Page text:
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Masters Studies

Masters studies is an integral part of the English Department at the University. To learn more about the programs offered, choose from the following:

The MA in English is designed to help students develop their knowledge of British and American literature and explore a range of cultural studies fields and interdisciplinary areas, including American studies, film studies, digital humanities, race and ethnic studies, gender and sexuality studies, and religious studies. In addition, students develop a strong background in literary criticism and theory.

Students will take ten courses of at least three credit hours each.

Coursework Requirements

  • English 6480: Introduction to Critical Theory
  • At least three courses in literary history, including one covering literature before 1700 and one covering literature between 1700 and 1900
  • At least three additional courses in literary history, theory, or literary and cultural studies
  • Three electives (up to two of which may be taken in departments other than English, with the prior approval of the Director of Graduate Studies)

MA Exam

The MA Exam is a six-hour comprehensive open-book exam given in the spring, based on a reading list announced in October. Students are asked to explicate a poem and write essays on specific questions about previously assigned texts in poetry, fiction, and drama. Anonymity of both students and faculty examiners is preserved throughout the exam process. Scores of Pass, Fail, or Honors may be awarded.

The English MFA program in creative writing is small and selective. It gives students the opportunity to study literature, participate in intensive writing workshops, and work in a close community of writers. Studies may focus their literature coursework in any area of English or American literature.

During their residence, MFA students are expected to work closely with members of the creative writing faculty and write book-length thesis of publishable quality—a novel, a collection of stories, or a collection of poems.

Students will take a minimum of nine courses of at least three credit hours each.

Coursework Requirements

  • Four creative writing workshops
  • English 7450: Narrative Theory and Practice or English 7460: Theory and Practice of Poetry (depending on the genre of the thesis)
  • Four other courses, including at least two literary history courses

MFA Thesis and Thesis Defense

A complete draft of the thesis should be submitted to the committee chair at least three weeks before the desired defense date. After the thesis has been approved by the chair, a defense date is scheduled and cleared with the other committee members. When the date and time have been set, the student should inform the Graduate Advisor, who will schedule a room for the defense and post an announcement so that the public may attend.

The Modular MFA Program at the University of Utah

The University of Utah Creative Writing Program offers a modular MFA program in poetry, fiction and nonfiction that allows students to take courses in Environmental Humanities, the History of the American West and Book Arts while completing a manuscript in the genre of their choice.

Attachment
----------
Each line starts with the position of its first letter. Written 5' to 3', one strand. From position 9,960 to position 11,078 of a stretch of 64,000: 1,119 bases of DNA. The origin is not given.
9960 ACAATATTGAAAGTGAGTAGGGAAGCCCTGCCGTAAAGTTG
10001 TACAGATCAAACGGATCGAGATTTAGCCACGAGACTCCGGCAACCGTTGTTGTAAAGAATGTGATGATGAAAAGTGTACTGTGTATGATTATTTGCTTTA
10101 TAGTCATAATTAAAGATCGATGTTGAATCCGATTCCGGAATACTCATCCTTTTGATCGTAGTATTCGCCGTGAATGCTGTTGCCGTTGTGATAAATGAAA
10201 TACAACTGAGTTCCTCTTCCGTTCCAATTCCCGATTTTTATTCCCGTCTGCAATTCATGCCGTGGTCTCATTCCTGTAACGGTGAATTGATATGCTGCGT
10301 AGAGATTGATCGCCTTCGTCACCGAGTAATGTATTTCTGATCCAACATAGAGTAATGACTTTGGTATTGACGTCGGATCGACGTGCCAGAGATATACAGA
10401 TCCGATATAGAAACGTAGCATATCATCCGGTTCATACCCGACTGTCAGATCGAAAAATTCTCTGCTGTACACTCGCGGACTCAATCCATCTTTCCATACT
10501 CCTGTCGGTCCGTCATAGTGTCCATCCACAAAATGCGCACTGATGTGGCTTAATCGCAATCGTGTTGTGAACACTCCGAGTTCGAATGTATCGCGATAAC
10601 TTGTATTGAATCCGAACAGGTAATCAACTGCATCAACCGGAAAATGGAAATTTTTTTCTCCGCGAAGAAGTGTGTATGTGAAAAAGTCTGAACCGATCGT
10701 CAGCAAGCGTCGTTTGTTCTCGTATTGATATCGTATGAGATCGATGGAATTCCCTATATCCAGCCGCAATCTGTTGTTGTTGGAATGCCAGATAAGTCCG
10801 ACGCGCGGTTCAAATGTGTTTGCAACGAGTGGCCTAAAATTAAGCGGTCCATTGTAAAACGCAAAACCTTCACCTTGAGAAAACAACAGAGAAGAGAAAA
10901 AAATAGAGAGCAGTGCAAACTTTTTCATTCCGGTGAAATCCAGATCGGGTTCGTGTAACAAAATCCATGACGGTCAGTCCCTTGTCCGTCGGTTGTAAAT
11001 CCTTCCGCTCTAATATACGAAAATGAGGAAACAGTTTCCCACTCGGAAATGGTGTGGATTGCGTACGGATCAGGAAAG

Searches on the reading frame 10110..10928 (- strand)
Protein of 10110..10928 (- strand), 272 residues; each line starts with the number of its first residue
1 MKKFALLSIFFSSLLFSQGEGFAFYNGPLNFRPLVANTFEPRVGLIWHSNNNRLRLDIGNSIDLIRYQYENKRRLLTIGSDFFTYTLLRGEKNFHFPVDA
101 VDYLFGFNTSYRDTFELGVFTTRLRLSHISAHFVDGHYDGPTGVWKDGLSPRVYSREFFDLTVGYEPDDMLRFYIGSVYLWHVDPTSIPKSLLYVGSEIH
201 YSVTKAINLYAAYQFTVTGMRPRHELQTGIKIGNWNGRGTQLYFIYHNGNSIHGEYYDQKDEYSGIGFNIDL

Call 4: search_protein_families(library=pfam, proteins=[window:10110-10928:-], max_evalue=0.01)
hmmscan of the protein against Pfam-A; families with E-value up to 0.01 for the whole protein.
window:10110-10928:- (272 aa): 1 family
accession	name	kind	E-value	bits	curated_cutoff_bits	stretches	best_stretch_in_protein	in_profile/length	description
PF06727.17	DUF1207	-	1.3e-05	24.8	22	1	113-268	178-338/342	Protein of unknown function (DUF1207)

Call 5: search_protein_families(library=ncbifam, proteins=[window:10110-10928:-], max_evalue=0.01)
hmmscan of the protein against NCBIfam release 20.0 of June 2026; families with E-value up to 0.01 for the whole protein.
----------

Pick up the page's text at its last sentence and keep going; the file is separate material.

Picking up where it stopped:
The modular MFA is the only MFA program in the nation that allows students to create courses of study that would capitalize on these three distinct areas, to use the historical, aesthetic and cultural knowledge gained from these subjects in their own creative writing. Upon entering the MFA program, students interested in the modular MFA would declare whether they wanted to pursue a single track (MFA with an Environmental Humanities emphasis, for instance) or a multidisciplinary track (MFA with an American West/Environmental Humanities emphasis).

While enrolled in a writing workshop of their choice each semester, students will also take a wide variety of graduate and upper-level undergraduate courses from departments across campus, including History, Communication, Art and Art History, Philosophy and Film, as well as English. These courses include topics such as Environmental Ethics, Film Directors of the American West, Bookbinding, Digital Arts, Global Environmental History, Videogame Studies, Sound Poetry, Artists’ Books, and Art and Architecture of the American West. Students are also encouraged to take our hybrid graduate writing workshop called Experimental Forms in which students combine poetry, fiction, nonfiction and new media in diverse and original ways.

Modular MFA Requirements

Our traditional MFA program requires nine graduate courses, plus six hours of thesis research. Of these nine courses, four are creative writing workshops, one is a theory and practice in the genre of the student’s thesis, and at least four courses are in literary history and special topics.

Our modular MFA program requires the same number of courses and hours of thesis research, but allows students in particular modules (or multi-disciplinary modules) to take courses outside English to fulfill their four literary history/special topics requirements.

Approved Modular Courses

Below is a list of possible approved courses regularly offered at the university in each of the three modules that modular MFA students might take. This list is not exhaustive; modular MFA students are encouraged to research their departments of interest to find other graduate and upper-division undergraduate courses that might apply.  Courses not on this list must be pre-approved by both the Director of Graduate Studies and the Director of Creative Writing for the student to receive credit towards her modular MFA degree.